So this week the challenge is to list the books that are on our “to-be-read” list for this spring.  My TBR list is always long, but I will try to pick out a good sampling of what I’m excited about.

  1. Inferno by Dan Brown – I’m sure everyone will be reading this, but I must admit to being a fan of Angels and Demons and The DaVinci Code, so I am sure this will be one that I burn through in a weekend.
  2. Requiem by Lauren Conrad – The last book in a trilogy that I’ve been reading, one of those that I started when the first book was released and now, after two years, I will finally get to read the end of the story!  I hear mixed reviews, but I can’t NOT read it.
  3. Clockwork Princess by Cassandra Clare – Another last book in a trilogy.  Another two years spent waiting for the end of the story…  Finally!  This is why I keep saying I’m not starting anymore trilogies until the last book is released!
  4. A Step of Faith by Richard Paul Evans –  This is the fourth book in The Walk series, and while I did not love the third one, I need to follow through and finish the story.  Seeing a pattern here?  I’m not doing this to myself anymore!
  5. Deeply Odd by Dean Koontz – I adore Odd Thomas!  This series is not one that I mind waiting for, each book has an actual non-cliffhanger ending even though you know the journey will continue.  With the quirky characters, these are must-reads for me!
  6. With or Without You by Domenica Ruta – My next book from my Indiespensables subscription!  It should be here in a couple of weeks and I can’t wait!
  7. Life After Life by Kate Atkinson – I have seen a lot of pre-release press on this book and I enjoyed Started Early, Took My Dog so am looking forward to just plain old fiction, not part of a series, something different to contemplate.
  8. Vampires in the Lemon Grove by Karen Russell – I hear such great things about this collection of short stories that I can’t ignore it any longer!  I’m hoping that they will be good short reads for those instances where I don’t have the time to get absorbed in something longer.
  9. Ordinary Grace by William Kent Krueger – I have the ARC of this sitting on my shelf and I am looking forward to a chance to read it – small towns, suspense, coming of age, all story elements I tend to enjoy.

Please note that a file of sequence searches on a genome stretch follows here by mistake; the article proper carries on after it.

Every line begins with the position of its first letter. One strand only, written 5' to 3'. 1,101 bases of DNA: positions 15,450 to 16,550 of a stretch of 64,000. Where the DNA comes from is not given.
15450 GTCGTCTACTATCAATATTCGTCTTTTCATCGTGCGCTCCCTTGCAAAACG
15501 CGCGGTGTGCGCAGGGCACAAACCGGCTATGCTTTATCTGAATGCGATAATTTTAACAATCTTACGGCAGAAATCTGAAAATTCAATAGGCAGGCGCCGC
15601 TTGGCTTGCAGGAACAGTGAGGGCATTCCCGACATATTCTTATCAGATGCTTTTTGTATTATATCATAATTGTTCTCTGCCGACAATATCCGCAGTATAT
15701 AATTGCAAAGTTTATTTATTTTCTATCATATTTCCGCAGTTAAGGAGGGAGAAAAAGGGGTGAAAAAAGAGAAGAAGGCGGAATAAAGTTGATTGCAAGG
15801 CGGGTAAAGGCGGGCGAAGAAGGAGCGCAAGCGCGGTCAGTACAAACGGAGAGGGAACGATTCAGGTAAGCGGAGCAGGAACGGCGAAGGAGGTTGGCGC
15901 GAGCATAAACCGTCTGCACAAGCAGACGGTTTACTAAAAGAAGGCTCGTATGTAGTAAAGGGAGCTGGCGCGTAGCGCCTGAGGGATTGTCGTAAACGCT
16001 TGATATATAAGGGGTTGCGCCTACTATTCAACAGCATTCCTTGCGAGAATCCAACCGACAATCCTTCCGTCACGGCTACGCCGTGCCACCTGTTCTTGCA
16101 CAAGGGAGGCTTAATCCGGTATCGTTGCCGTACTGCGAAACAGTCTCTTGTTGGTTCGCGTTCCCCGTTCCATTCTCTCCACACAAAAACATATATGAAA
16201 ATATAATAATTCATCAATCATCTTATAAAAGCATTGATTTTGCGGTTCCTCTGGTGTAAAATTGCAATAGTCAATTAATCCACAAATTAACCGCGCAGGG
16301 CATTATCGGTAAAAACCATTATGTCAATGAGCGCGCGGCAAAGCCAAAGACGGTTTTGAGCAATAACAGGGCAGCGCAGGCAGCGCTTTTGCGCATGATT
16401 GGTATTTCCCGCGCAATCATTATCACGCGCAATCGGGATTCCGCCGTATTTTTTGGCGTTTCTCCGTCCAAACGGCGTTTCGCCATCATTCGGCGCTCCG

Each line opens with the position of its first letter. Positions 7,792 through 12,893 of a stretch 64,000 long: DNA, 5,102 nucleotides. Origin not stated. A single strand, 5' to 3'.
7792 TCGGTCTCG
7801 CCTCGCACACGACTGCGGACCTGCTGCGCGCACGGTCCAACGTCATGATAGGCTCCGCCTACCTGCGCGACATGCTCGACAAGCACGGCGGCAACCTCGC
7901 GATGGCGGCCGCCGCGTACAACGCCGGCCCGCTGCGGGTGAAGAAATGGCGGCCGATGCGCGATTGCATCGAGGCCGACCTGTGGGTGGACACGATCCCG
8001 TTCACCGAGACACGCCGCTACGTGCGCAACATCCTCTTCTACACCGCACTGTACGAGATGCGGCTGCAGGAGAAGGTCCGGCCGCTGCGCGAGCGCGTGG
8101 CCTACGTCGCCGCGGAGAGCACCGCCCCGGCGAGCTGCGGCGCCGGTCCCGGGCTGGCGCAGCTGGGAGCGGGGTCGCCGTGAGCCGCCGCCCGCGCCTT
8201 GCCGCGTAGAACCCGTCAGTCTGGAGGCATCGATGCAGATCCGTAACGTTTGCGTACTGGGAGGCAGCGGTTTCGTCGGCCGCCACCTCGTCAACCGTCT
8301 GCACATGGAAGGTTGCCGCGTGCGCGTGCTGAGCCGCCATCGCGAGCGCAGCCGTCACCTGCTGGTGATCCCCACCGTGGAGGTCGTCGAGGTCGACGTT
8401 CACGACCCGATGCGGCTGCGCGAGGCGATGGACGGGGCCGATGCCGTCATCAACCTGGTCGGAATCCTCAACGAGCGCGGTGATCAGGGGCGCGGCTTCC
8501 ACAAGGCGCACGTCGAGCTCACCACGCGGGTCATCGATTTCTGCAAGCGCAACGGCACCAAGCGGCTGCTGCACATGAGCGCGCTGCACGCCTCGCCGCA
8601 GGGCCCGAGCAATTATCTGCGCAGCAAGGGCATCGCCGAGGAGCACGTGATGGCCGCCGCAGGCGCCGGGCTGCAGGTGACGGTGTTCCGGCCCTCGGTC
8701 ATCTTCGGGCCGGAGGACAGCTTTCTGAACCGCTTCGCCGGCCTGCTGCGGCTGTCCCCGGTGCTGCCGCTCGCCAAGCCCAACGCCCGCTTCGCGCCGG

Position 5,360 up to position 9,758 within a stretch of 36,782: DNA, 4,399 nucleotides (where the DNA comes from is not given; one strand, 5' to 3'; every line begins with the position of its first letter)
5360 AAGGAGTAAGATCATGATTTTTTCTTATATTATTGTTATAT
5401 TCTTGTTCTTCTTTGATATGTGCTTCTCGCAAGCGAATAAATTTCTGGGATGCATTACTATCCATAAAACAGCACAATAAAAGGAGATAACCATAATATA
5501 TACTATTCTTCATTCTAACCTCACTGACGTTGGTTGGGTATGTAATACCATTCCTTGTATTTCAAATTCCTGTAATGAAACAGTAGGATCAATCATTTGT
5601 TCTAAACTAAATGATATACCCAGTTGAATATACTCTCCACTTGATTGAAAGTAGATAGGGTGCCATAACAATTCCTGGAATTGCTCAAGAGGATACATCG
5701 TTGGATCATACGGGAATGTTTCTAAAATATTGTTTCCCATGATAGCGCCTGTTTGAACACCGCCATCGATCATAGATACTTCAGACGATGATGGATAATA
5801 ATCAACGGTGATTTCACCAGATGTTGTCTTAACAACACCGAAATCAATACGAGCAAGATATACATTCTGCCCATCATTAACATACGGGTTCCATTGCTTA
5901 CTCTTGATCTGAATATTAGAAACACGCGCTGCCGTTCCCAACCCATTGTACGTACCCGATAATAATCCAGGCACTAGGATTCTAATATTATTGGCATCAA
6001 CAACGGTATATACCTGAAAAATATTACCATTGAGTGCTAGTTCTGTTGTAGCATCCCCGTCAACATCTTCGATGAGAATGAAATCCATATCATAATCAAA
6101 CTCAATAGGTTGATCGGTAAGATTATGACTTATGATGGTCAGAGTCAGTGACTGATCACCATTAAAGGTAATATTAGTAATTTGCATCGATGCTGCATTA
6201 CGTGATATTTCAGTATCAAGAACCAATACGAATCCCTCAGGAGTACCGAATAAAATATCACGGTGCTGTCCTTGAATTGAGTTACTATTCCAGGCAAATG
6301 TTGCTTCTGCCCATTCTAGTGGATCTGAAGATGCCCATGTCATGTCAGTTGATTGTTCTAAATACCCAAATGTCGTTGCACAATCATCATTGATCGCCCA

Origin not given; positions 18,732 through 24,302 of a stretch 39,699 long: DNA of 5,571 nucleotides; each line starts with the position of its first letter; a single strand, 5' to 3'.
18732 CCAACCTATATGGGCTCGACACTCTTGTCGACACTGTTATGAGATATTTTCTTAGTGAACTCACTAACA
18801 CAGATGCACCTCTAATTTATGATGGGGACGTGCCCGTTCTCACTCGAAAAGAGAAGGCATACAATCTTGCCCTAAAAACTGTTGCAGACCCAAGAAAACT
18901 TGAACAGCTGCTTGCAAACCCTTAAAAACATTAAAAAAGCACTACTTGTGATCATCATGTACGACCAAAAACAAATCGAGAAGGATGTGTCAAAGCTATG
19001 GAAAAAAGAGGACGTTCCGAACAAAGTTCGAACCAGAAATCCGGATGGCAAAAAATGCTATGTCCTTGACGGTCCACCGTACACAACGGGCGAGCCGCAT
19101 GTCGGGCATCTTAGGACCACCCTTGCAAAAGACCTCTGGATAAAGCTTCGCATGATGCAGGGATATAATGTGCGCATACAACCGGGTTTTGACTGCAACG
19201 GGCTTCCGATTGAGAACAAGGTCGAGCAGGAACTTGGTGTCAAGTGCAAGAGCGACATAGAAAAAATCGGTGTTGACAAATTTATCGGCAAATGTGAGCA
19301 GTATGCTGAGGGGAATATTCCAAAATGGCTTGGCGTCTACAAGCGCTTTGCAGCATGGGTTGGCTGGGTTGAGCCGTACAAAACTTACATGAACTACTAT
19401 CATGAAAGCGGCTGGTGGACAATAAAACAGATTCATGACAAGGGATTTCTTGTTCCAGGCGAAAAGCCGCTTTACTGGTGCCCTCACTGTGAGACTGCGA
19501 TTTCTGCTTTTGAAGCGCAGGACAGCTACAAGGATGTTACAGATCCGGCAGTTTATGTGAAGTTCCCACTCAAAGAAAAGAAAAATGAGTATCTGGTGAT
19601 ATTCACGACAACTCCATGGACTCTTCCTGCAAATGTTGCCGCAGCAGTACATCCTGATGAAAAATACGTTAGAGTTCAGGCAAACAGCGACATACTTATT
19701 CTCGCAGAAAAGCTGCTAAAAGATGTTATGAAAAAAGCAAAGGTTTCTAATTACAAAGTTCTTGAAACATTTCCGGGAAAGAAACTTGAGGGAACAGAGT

10. The Wonderful World of Oz by Frank L. Baum – I recently treated myself to the new collector’s edition box set of all of the Oz books.  Since these are on my series-to-read list I am going to start reading them aloud to the kids next week!  It’s been too many years (we are not going to talk about how many!) since I’ve read the first book in the series, and I am looking forward to sharing it with the family.

Just One Day

My resolution to not start a series until all of the books have been released went right out the window!  When I started this book I had no idea that there was going to be a second book, released in October, called Just One Year.  I didn’t realize it until I was half way through the book and happened to glance at the back cover – “Coming Soon!”  Seriously?!  Now I have to wait another 8 months for this story to end??  I HATE it when that happens!
just one dayAllyson is on a trip through Europe before starting college in the fall, boring, reliable, safe Allyson, when she meets Willem, a Dutchman performing Shakespeare, and agrees to spend a day with him in Paris.  Willem dubs her Lulu, and for that one day she allows herself to be, to feel, to experience, to love.

“Because that day with Willem, I may have pretended to be someone named Lulu, but I had never been more honest in my life.  Maybe that’s the thing with liberation. It comes at a price.”